Siamois, a Xenopus zygotic homeobox gene with strong dorsalising activity, is expressed in the dorsal-vegetal organiser known as the Nieuwkoop centre. We show that, in contrast to Spemann organiser genes such as goosecoid, chordin and noggin, Siamois gene expression is not induced following overexpression of mesoderm inducers in ectodermal (animal cap) cells. However, Siamois is induced by overexpressing a dorsalising Wnt molecule. Furthermore, like Wnt, Siamois can dorsalise ventral mesoderm and cooperate with Xbrachyury to generate dorsal mesoderm. These results suggest that Siamois is a mediator of the Wnt-signalling pathway and that the synergy between the Wnt and mesoderm induction pathways occurs downstream of the early target genes of these two pathways. Overexpression of Siamois in animal cap cells reveals that this gene can act in a non vegetal or mesodermal context. We show the following. (1) Animal cap cells overexpressing Siamois secrete a factor able to dorsalise ventral gastrula mesoderm in tissue combination experiments. (2) The Spemann organiser-specific genes goosecoid, Xnr-3 and chordin, but not Xlim.1, are activated in these caps while the ventralising gene Bmp-4 is repressed. However, the dorsalising activity of Siamois-expressing animal caps is significantly different from that of noggin- or chordin-expressing animal caps, suggesting the existence of other dorsalising signals in the embryo. (3) Ectodermal cells overexpressing Siamois secrete a neuralising signal and can differentiate into cement gland and, to a lesser extent, into neural tissue. Hence, in the absence of mesoderm induction, overexpression of Siamois is sufficient to confer organiser properties on embryonic cells.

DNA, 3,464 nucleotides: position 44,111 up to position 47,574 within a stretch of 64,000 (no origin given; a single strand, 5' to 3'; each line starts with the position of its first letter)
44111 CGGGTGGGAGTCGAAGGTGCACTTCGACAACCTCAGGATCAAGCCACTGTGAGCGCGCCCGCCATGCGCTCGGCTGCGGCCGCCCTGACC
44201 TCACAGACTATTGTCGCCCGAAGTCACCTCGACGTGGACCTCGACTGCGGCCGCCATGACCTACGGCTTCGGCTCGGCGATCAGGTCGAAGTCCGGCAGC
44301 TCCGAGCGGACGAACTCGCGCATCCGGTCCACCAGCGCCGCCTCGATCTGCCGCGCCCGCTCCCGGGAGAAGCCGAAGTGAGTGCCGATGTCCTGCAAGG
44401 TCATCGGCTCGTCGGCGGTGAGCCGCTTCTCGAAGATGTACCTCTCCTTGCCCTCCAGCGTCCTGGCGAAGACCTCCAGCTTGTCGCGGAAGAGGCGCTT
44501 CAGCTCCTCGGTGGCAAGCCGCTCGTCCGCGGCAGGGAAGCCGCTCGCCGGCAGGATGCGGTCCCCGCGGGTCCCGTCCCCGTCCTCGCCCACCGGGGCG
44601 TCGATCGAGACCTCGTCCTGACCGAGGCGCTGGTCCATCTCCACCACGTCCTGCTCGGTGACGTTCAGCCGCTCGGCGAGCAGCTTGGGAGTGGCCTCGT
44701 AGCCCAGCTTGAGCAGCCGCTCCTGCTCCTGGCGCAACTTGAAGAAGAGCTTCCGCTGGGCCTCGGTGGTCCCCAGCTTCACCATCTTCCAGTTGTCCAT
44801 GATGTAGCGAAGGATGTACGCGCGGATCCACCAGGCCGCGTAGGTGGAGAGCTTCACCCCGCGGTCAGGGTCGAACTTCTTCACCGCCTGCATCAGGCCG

The homeobox gene Siamois is a target of the Wnt dorsalisation pathway and triggers organiser activity in the absence of mesoderm
- Views Icon Views
- PDF LinkPDF
- Share Icon Share
- Search Site
G. Carnac, L. Kodjabachian, J.B. Gurdon, P. Lemaire; The homeobox gene Siamois is a target of the Wnt dorsalisation pathway and triggers organiser activity in the absence of mesoderm. Development 1 October 1996; 122 (10): 3055–3065. doi: https://doi.org/10.1242/dev.122.10.3055
Download citation file: